New South Korean President Moon Jae-in has named special envoys to deliver messages to his key dialogue partners in the US, China, Japan, Germany and Russia in order to bring more stability to the divided Korean peninsula. The announcement from the presidential Blue House office on Monday (15 May) comes after North Korea launched yet another missile over the weekend.
The envoys will meet high-ranking officials in the five countries, four of which are part of the six-party talks involving six nations on ending Pyongyang's aggressive pursuit of nuclear and missile programmes.
The meeting will see the diplomats briefing the countries about the Moon government's policy plans and exchanging opinions on how to establish firmer ties against a belligerent North Korea, the presidential office said.
The move is also reported to indicate the new South Korean president's intention to restart the denuclearisation process.
The envoys include Hong Seok-hyun, former ambassador to the US and former chairman of South Korean newspaper Joongang Ilbo and broadcaster JTBC. He will travel to the US, Reuters reported the presidential office as saying.
Former prime minister Lee Hae-chan will be heading to China while former parliament deputy speaker and veteran Democratic Party lawmaker Moon Hee-sang will visit Japan.
Moon is sending former Incheon city mayor and another Democratic Party lawmaker Song Young-gil to Russia, while Cho Yoon-je, one of the president's economic policy advisers during his election campaign, will embark on a trip to Germany.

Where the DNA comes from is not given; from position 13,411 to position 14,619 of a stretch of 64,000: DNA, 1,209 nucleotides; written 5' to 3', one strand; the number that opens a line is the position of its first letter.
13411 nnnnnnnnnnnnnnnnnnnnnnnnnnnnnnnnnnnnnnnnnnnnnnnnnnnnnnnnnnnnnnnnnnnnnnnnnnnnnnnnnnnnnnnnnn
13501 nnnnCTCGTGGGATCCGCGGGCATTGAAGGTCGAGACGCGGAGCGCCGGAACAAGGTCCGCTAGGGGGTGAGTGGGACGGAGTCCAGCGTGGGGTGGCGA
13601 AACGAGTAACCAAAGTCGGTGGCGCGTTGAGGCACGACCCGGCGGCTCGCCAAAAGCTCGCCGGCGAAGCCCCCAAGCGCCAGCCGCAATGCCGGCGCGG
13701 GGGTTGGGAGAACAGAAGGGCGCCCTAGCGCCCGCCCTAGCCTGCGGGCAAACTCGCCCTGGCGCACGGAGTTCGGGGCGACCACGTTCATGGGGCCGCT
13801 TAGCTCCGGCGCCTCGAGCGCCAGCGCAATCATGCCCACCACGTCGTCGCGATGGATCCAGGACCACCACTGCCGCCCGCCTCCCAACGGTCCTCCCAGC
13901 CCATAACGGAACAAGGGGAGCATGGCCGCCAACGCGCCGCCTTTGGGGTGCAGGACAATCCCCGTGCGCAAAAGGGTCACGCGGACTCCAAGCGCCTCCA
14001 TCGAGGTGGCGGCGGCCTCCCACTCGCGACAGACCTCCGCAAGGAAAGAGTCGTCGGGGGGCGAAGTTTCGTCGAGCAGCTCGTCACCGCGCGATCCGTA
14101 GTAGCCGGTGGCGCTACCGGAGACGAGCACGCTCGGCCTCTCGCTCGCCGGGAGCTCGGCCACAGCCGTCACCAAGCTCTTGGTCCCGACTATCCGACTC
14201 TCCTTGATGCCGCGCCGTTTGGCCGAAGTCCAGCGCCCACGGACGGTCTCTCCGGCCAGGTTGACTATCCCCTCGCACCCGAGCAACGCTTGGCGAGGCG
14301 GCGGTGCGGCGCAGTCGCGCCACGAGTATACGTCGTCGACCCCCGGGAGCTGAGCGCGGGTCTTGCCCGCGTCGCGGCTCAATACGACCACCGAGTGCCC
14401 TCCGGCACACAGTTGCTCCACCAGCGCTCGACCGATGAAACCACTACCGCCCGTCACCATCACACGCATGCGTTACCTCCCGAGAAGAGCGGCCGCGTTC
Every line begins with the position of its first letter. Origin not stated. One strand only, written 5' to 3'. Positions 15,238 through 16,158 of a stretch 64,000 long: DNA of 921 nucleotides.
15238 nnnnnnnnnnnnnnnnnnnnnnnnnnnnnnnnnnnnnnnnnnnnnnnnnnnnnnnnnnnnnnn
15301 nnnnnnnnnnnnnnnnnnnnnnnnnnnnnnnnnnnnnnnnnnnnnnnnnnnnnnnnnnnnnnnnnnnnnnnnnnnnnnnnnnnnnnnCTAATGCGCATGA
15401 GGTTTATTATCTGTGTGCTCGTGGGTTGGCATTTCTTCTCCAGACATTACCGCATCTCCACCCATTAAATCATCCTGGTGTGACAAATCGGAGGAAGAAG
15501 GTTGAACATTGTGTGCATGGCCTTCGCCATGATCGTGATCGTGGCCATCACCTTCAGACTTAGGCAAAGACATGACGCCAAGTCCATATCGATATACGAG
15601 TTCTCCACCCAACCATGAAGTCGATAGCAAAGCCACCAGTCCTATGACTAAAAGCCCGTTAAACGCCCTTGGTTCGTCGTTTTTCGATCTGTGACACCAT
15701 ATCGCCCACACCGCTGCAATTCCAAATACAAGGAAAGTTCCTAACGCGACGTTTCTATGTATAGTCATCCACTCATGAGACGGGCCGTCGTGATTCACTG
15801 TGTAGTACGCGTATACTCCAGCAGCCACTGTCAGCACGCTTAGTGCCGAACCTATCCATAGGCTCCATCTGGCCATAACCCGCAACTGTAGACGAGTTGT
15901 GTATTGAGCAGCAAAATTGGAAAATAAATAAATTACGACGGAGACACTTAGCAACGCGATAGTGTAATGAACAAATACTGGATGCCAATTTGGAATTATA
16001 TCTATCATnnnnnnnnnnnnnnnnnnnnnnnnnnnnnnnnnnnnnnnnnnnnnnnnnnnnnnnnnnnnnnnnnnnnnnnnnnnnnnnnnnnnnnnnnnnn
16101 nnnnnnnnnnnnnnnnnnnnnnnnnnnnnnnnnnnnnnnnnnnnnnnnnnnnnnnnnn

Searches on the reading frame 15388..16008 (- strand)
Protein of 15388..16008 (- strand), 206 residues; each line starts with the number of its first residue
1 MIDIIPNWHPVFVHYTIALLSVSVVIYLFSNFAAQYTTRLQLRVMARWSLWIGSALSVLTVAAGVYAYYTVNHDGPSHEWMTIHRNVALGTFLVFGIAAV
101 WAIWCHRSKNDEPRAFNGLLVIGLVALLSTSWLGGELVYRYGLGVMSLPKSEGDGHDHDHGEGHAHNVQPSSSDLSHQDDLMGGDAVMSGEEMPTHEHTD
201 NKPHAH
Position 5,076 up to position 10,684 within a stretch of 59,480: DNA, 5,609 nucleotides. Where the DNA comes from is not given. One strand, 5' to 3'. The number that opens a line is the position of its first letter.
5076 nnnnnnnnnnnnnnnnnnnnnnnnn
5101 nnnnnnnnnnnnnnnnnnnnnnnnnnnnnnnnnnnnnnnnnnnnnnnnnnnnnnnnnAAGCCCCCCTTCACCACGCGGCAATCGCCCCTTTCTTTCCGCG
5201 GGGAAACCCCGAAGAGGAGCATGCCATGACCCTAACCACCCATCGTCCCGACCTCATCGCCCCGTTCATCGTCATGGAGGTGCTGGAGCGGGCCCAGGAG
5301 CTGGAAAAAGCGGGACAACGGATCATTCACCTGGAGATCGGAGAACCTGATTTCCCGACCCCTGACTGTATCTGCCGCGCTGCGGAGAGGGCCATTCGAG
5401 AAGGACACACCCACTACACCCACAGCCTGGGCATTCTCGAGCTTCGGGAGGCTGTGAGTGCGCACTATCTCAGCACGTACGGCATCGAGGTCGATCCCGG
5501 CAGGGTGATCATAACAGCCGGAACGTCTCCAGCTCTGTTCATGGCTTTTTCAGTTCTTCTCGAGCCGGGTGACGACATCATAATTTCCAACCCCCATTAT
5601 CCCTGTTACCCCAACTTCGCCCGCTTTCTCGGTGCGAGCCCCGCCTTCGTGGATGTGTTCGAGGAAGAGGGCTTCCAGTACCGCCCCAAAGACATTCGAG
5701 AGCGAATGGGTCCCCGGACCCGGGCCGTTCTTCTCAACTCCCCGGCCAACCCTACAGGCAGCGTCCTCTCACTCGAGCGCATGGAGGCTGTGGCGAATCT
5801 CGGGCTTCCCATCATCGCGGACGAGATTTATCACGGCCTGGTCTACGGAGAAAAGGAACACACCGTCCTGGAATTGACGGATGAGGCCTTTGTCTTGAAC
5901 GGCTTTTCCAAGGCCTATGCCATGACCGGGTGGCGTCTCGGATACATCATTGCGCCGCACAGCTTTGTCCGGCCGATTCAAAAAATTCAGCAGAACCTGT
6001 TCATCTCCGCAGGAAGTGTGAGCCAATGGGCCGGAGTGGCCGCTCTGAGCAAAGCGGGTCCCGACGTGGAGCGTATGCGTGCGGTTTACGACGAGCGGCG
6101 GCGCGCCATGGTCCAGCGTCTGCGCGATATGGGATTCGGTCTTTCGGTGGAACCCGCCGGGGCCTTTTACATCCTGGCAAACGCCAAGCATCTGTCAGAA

"The special envoys will deliver a personal letter from President Moon Jae-in describing his willingness to boost cooperation with the countries," a statement from Moon's office said.
The envoys are also expected to arrange for a meeting between Moon and his counterparts in those five countries. The diplomats are said to depart Seoul at the earliest, local media reported.
The six-party talks include the US, China, Japan, Russia, South Korea as well as North Korea. Moon is reported to have noted the need to resume the denuclearisation talks that have been on hold since North Korea withdrew from them in 2009.
Moon's decision to establish firmer ties with the five countries came after North Korea said on Monday that it had successfully conducted a newly developed mid-to-long range missile on Sunday. The latest in the series of missile launches was supervised by the hermit kingdom's leader Kim Jong-un.
Pyongyang said that its missile test was aimed at verifying the capability to carry a "large scale heavy nuclear warhead".